With this year’s death toll in Afghanistan reaching 100 and the Copenhagen Climate Change Summit underway, the media has fallen a few notches down the press pecking order. There are, however, still a few tales to be told…
Second-year Journalism student, Alan Robertson, of Strathclyde University, takes a look at the media stories making it into the pages of today’s papers…
As reported yesterday, in allmediascotland's review of the media stories in the press, the BBC may soon require to publish the salaries of its top talent, under government plans to 'name and shame' those earning excessive public sector salaries.
It follows yesterday's call by Prime Minister, Gordon Brown, for public sector bodies, “including publicly-funded media”, to disclose details of those earning more than £150,000 a year in a bid to curb a “culture of excess”.
Says the Guardian, page 4: “Publicly funded bodies such as the BBC Trust will be urged to publish the salaries of some of their on-screen talent, such as Jonathan Ross and Jeremy Paxman.”
Under the headline, ‘Ross and Paxman Pay May go Public’, The Sun (page 6) reports Bill Cockburn, the chair of the Senior Salaries Review Body, who is conducting the inquiry into senior public sector pay, will have the final say on whether the Beeb be fully transparent.
The Scottish Daily Mail (page 6) carries the story also, while The Times (page 24) claims 105 senior managers – paid more than £150,000 by the Corporation – would be named under the proposals.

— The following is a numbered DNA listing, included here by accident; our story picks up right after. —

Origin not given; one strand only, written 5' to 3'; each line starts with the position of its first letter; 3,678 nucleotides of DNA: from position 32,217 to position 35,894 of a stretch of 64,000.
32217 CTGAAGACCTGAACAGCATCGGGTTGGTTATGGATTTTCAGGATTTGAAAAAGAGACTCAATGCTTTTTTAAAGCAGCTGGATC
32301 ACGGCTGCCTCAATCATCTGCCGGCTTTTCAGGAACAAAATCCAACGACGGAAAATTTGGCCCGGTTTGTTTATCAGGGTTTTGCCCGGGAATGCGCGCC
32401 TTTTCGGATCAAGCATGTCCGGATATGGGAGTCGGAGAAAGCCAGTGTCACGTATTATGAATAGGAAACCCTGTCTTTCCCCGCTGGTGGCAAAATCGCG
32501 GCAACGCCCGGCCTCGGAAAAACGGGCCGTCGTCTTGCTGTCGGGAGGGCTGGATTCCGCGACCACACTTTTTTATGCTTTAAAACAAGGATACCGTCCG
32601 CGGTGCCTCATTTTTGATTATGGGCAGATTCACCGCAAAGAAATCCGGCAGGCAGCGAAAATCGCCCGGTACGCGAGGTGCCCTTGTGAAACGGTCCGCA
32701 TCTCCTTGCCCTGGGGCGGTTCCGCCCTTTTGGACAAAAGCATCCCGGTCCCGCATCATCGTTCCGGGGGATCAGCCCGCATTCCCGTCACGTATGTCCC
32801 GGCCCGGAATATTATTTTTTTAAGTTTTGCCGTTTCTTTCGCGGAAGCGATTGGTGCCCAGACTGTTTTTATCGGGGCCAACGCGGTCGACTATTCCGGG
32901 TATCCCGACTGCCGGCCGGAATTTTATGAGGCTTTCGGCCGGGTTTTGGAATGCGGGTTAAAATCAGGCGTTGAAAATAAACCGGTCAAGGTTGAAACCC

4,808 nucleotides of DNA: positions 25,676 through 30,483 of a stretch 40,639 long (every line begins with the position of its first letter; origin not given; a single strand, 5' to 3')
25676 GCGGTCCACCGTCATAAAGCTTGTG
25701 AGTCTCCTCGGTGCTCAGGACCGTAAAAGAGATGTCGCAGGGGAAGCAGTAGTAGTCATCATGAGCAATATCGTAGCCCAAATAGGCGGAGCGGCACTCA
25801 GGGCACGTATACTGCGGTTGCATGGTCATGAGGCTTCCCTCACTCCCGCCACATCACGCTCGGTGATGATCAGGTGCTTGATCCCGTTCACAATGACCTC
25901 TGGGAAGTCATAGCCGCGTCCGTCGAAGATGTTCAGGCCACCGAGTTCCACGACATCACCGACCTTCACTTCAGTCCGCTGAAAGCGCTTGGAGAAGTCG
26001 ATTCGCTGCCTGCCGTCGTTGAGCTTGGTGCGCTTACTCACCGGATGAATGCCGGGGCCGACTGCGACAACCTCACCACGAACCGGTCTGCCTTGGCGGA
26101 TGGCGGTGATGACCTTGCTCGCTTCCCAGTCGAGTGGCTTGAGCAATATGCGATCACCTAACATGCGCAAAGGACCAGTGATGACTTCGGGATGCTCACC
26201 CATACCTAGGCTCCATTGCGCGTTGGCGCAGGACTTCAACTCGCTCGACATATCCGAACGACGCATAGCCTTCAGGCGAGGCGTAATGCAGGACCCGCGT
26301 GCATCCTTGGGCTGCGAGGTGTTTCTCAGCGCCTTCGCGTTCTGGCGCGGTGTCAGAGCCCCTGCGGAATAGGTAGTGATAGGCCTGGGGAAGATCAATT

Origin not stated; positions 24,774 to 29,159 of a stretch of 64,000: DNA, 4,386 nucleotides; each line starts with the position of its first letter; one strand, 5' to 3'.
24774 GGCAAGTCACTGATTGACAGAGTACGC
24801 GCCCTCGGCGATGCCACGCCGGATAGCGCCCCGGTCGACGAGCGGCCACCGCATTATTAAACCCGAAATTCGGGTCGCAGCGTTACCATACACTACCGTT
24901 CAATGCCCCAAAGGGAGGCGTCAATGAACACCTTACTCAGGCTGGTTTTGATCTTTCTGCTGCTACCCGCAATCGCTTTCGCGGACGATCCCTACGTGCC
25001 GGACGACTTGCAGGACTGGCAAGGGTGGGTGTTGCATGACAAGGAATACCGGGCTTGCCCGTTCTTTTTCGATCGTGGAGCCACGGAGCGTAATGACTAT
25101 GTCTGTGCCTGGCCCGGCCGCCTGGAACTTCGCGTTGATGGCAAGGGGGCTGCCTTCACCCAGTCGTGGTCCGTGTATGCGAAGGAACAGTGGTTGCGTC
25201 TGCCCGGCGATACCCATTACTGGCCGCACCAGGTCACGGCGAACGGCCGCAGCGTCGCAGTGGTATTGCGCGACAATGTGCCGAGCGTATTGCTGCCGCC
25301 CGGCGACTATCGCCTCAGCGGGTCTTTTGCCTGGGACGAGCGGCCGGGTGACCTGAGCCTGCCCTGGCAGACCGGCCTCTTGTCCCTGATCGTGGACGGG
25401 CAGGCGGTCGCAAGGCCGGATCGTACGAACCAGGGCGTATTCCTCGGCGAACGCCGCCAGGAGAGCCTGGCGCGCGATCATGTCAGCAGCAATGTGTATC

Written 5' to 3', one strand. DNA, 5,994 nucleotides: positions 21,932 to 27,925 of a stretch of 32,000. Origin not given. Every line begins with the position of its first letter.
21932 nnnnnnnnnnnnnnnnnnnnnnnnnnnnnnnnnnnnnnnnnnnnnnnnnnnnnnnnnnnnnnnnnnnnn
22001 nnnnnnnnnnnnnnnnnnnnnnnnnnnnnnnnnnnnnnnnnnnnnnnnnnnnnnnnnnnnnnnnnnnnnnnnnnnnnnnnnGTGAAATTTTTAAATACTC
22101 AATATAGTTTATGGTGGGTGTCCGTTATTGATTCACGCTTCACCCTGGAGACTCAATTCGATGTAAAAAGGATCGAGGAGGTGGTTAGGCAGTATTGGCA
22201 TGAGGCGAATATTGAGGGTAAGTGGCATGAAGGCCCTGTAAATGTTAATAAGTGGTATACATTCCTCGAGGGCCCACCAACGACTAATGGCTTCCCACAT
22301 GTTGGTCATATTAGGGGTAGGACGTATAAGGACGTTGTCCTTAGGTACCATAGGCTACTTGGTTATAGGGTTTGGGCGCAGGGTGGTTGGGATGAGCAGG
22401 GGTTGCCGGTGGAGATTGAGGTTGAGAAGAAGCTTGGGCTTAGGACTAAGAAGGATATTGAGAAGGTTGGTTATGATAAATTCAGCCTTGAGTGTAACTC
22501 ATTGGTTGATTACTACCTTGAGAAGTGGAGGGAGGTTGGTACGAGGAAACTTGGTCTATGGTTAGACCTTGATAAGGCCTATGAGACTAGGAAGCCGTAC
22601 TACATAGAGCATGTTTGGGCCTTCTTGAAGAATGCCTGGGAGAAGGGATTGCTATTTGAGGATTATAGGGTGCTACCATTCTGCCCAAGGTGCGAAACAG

The BBC has so far named 80 staff who earn more than £150,000. However, the newspaper understands 25 more, excluding on-screen talent and employees of BBC Worldwide, have yet to be revealed. “It has resisted calls so far to name the remaining 25, claiming that they do not have enough responsibility to warrant being identified,” The Times says.
In other media news, ZenithOptimedia, the media group owned by French advertising group, Publicis, claims spending on adverts will rise next year. Despite warning global advertising expenditure had suffered an “unprecedented” downturn due to the recession, the group says that signs of recovery will be visible from next year onwards. The group also predicts the internet will overtake newspapers as the second-largest advertising medium by 2015 (The Daily Telegraph – Business, page B5).
Meanwhile, ITV has apologised after a rat was allegedly killed and cooked during an episode of I’m A Celebrity – Get Me Out of Here! “ITV apologises for this error, and to the celebrities, and will put in place procedures for next year’s series to ensure that this cannot happen again,” an ITV spokesman says in today’s Herald (page 8).
Elsewhere, Ofcom, the media watchdog, has been busy rapping the knuckles of radio and television broadcasters. The Big Top 40 Show, which airs on more than 140 commercial radio stations, has come under fire for the number of on-air references to iTunes (The Scotsman, page 6), while – as reported yesterday by allmediascotland – STV faced criticism after the channel’s Business Briefing programme was found to be in breach of the Broadcasting Code (The Scotsman – Business, page 2).
And the Daily Telegraph (Sport – page S8) reveals Scottish Premier League managers could face punishment for refusing to speak to the media. Read the full story here on allmediascotland.
Other media stories:
* Former Sun reporter, George Lynn, has died, aged 84 – The Sun (page 16).
* Scotsman publishers, Johnston Press, which owns more than 300 local newspapers, has named Geoff Iddison as a non-executive director of the company -– The Scotsman (Business, page 2).
* The Daily Telegraph will be recognised today after it was voted Best National Newspaper in the Plain English Campaign awards – The Daily Telegraph (page 2).
* Daily Record columnist, John McKie, condemns the rise or reality television during the 21st century. “Is it too much to ask that by 2020 talent will be back in fashion?” he asks – Daily Record (page 13).